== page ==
34. arkizzle says:

    3735928559

    Surely Diamentric Equivalence is the antonym of Diametric Opposition? Makes perfect sense, if you ask me.

  35. Miss Jess says:

    My cats definitely echo certain sounds I make that fall within their vocal range. My little one mimics a cooing/purring sound similar to the noises that raccoons make. Adorable. My older, larger cat is a talker, and I could go back and forth with him all day. I talk to them all the time (yes I live by myself, and I’m kinda a cat-lady type) and they are very sweet and devoted animals – they sleep at my feet each night, follow me everywhere, etc. They also know when I’m not feeling well or something is out of place emotionally – they are much closer to me than any of my dogs were.

  36. Takuan says:

    Heya! heya! heya! Step right up here, step right up!
    We gotcher fallacious argy-ments here, yer errors in rhe-tore-rick,heya! step right up!

    http://www.don-lindsay-archive.org/skeptic/arguments.html

    (go-way kid, ya bother me)

  37. Sethum says:

    In regards to Jack and cats in space: http://www.youtube.com/watch?v=C3S9huYNrDo

    In regards to cats eating the face off a corpse:
    1. It is naive to consider eating the corpse of a deceased love one as some evil or a sign of lack of emotional attachment. What authority, other than the religion you chose to follow, demands that the rotting flesh be treated as a sacred object that must be left untouched? Please check out Stranger in a Strange Land.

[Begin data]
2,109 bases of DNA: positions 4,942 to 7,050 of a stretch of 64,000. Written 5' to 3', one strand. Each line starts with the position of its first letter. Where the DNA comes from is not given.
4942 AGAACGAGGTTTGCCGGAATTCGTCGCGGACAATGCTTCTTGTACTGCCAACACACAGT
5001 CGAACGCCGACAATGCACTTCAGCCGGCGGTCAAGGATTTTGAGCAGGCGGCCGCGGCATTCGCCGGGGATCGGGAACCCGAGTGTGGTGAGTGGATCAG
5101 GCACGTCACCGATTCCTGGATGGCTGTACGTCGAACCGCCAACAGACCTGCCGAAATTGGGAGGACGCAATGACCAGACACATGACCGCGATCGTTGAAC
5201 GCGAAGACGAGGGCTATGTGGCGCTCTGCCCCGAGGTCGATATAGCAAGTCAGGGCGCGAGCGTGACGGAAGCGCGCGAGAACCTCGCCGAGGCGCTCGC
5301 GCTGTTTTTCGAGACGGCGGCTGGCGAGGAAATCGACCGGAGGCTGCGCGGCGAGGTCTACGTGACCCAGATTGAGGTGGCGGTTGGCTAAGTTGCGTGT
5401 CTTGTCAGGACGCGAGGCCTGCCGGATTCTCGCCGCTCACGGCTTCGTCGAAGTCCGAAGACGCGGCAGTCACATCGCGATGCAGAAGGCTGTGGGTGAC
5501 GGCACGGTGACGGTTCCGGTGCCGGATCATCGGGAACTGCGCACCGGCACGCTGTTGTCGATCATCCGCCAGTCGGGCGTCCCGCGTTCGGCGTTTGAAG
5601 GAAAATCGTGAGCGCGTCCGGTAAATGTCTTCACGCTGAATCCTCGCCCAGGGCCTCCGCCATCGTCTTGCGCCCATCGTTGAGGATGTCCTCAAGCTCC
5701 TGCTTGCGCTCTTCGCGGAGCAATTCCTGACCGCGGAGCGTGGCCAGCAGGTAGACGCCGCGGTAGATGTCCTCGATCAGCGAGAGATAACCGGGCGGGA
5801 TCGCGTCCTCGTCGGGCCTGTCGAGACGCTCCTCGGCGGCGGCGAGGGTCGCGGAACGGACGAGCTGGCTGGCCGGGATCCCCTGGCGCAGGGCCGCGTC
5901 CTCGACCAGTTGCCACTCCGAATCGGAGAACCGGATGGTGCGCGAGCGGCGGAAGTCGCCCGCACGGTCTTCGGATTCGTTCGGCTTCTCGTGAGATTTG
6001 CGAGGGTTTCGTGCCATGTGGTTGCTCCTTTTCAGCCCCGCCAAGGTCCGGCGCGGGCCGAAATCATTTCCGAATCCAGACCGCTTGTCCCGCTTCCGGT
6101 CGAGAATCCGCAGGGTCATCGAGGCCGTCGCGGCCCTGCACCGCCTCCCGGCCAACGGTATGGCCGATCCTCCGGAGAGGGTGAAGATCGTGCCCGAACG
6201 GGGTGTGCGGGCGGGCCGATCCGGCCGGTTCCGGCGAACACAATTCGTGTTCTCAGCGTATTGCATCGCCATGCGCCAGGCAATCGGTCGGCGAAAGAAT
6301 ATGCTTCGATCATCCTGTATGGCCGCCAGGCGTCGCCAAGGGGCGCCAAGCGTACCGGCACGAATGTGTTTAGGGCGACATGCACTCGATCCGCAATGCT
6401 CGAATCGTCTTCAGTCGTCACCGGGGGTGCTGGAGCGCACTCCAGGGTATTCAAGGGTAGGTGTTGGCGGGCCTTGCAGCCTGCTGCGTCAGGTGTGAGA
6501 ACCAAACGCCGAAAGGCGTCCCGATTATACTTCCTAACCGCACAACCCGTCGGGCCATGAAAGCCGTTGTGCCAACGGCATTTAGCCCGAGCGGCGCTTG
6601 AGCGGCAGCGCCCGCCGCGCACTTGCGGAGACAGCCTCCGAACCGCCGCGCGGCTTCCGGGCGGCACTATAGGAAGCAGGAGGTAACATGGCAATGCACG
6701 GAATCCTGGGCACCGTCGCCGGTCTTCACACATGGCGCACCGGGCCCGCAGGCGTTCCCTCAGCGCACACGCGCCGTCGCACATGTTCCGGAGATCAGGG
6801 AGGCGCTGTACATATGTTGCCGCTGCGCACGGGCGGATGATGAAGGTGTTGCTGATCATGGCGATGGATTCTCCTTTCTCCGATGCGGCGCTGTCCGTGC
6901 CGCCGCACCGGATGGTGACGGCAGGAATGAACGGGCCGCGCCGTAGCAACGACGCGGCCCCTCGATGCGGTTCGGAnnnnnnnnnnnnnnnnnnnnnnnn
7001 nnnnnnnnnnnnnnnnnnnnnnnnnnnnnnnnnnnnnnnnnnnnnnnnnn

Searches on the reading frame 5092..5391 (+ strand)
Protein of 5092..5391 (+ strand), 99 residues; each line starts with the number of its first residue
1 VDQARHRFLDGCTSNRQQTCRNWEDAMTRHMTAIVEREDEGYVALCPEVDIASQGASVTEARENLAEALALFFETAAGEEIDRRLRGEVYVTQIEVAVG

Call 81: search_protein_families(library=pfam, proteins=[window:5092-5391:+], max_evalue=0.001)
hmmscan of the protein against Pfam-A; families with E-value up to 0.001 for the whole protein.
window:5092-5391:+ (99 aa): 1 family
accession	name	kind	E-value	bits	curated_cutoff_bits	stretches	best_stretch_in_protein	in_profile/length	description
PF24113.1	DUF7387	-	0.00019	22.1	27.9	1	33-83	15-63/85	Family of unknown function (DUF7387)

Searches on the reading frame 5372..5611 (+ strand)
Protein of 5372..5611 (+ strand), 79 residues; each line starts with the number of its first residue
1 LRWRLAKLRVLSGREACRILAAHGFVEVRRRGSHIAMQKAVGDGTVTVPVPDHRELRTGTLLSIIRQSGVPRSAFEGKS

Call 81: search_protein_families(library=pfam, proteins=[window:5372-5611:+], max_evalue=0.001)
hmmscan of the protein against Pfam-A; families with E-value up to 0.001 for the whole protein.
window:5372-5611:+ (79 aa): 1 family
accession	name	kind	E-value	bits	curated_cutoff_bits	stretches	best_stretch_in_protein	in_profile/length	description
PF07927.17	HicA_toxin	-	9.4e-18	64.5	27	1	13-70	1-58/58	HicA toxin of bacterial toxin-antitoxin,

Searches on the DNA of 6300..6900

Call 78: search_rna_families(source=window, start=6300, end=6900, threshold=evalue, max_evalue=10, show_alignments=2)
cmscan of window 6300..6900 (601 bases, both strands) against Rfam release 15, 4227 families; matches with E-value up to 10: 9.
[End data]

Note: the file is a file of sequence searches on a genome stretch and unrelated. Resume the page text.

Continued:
2. From the sounds of minTphresh’s (#68) description, it sounds like only the man’s face was “eaten.” I don’t think starving animals would look for sustenance in a corpse’s face before tasting any other part of the body. It’s a fairly proven fact that animals recognize the changes that death brings ( http://www.reuters.com/article/oddlyEnoughNews/idUSN2531239020070726 ), although they may not understand that those changes are permanent. Perhaps this particular pride of cats attempted to care for their owner or revive him by licking his face.

    It might be disgusting to visualize cats eating or licking through dead skin and meat while it’s still attached to a human corpse, but it certainly isn’t unnatural.

  38. Antinous / Moderator says: